Train Mentally and Physically to Improve Brain Function

28 03 2015

This post was intended to be published in February, however, other priorities trumped this one.

Scrabble and anagram type word puzzles are two games that I enjoy immensely. I would say that I look forward to the comic section of newspapers not for the comics, but for the game Jumble. This is where you have to rearrange letters of five different words and then using the encircled letters of the solved words, create a set of words to answer the question at hand. This pastime allows me to ward off early stages of dementia as research has indicated. However, newer studies also suggest that my time in the gym and on the streets pounding the pavement have similar affects on my neural pathways and can assist in reducing the likelihood of memory loss.

For decades, scientists had believed that our brains are at the mercy of time. As we aged, they believed that the neurons within the synapses of our minds would slowly deteriorate and those pathways that allowed us to carry simple tasks like memorizing the name of your best friend would be lost forever. We lived within the false pretense that our minds would slowly degenerate until we were on our death beds peering out through our tired eyes at strangers. No one in their right mind would wish this upon themselves and luckily there are ways to prevent it from happening.

Articles in the recent decades have acknowledged the use of games such as crossword puzzles, word searches, and Memory to improve the brain’s ability to stay focused and retain the pathways for information to flow. Attention and memory improving apps for tablets and smart phones have littered the search engines. Websites developed specifically for improving brain function such as Luminosity have also surfaced. These types of games all are great for keeping our minds flexible.

At first, neuroscientists had believed that each component of the brain was designed to carry out one function. In the unfortunate event of an accident such as a stroke, the damaged part would be permanent and the corresponding function associated with the part would no longer happen. The mentality was “use it and lose it” as we aged. Recent studies have now disproved this myth and through mental and physical activity, the brain has the ability to adapt and create new pathways to provide function to a damaged area. With this new insight to the neuroplasticity of our brains, the new rule is “use it or lose it,” (which I must say,  sounds awfully familiar.)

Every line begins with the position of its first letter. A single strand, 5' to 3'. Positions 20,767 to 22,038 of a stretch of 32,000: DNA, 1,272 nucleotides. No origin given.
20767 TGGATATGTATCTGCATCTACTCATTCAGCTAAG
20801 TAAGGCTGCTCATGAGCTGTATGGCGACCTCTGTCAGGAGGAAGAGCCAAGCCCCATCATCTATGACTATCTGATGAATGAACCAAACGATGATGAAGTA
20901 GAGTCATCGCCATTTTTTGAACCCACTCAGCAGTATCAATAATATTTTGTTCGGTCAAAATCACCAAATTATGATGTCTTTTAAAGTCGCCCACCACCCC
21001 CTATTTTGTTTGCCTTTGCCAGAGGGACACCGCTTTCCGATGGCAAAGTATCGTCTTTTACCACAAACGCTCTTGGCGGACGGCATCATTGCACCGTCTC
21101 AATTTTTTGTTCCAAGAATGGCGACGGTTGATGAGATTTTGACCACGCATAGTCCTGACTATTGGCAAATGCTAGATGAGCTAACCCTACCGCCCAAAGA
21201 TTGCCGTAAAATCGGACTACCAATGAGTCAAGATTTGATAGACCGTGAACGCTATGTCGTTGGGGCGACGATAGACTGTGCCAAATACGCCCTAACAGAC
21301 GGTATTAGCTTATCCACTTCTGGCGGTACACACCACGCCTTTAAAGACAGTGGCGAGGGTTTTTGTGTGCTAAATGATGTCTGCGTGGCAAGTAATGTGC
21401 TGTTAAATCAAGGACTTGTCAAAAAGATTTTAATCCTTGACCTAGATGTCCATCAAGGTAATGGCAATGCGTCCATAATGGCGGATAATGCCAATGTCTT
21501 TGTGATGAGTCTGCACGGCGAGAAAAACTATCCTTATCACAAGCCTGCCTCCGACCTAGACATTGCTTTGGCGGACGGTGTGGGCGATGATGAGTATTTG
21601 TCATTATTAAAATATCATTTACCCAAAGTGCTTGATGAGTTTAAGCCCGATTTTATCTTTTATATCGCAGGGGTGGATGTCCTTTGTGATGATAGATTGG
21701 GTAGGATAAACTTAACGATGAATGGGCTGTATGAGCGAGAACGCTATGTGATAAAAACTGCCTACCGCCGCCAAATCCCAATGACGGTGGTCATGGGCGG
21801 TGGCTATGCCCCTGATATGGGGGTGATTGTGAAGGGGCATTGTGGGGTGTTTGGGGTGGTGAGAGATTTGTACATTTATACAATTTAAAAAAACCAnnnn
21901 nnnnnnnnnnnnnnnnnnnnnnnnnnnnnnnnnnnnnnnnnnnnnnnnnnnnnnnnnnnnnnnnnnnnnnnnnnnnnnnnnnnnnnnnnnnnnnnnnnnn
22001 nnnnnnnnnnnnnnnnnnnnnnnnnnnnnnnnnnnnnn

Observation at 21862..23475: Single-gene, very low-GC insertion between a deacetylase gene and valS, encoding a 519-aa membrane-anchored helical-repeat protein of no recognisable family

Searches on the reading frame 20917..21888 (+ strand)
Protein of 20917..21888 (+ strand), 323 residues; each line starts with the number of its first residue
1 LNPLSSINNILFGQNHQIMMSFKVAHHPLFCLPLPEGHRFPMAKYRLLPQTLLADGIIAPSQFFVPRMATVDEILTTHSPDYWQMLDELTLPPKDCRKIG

What’s surprising about our brain’s plasticity is how exercise positively impacts the brain. Regular “exercise triggers the release of ‘neurotrophic growth factors’—a kind of brain fertilizer, helping the brain to grow, maintain new connections and stay healthy” (Doidge, N., 2015). When we exert our bodies mentally or physically our brains must adapt to the new stimuli and create new pathways to keep the brain plastic for new information. This phenomenon in turn reduces the risk of Alzheimer’s and dementia. Exercise has also been linked to an improvement in the symptoms of Parkinson’s patients. With vigorous exercise, the patients recorded higher connectivity of the neurons which sent signals from the brain to the person’s limbs.

No matter how you exercise, remember one thing: your workouts today will provide you the memory to last your lifetime.

 

Reference:
Doidge, N. (2015) Our Amazingly Plastic Brains. The Wall Street Journal retrieved on March 27, 2015 from http://www.wsj.com/articles/our-amazingly-plastic-brains-1423262095


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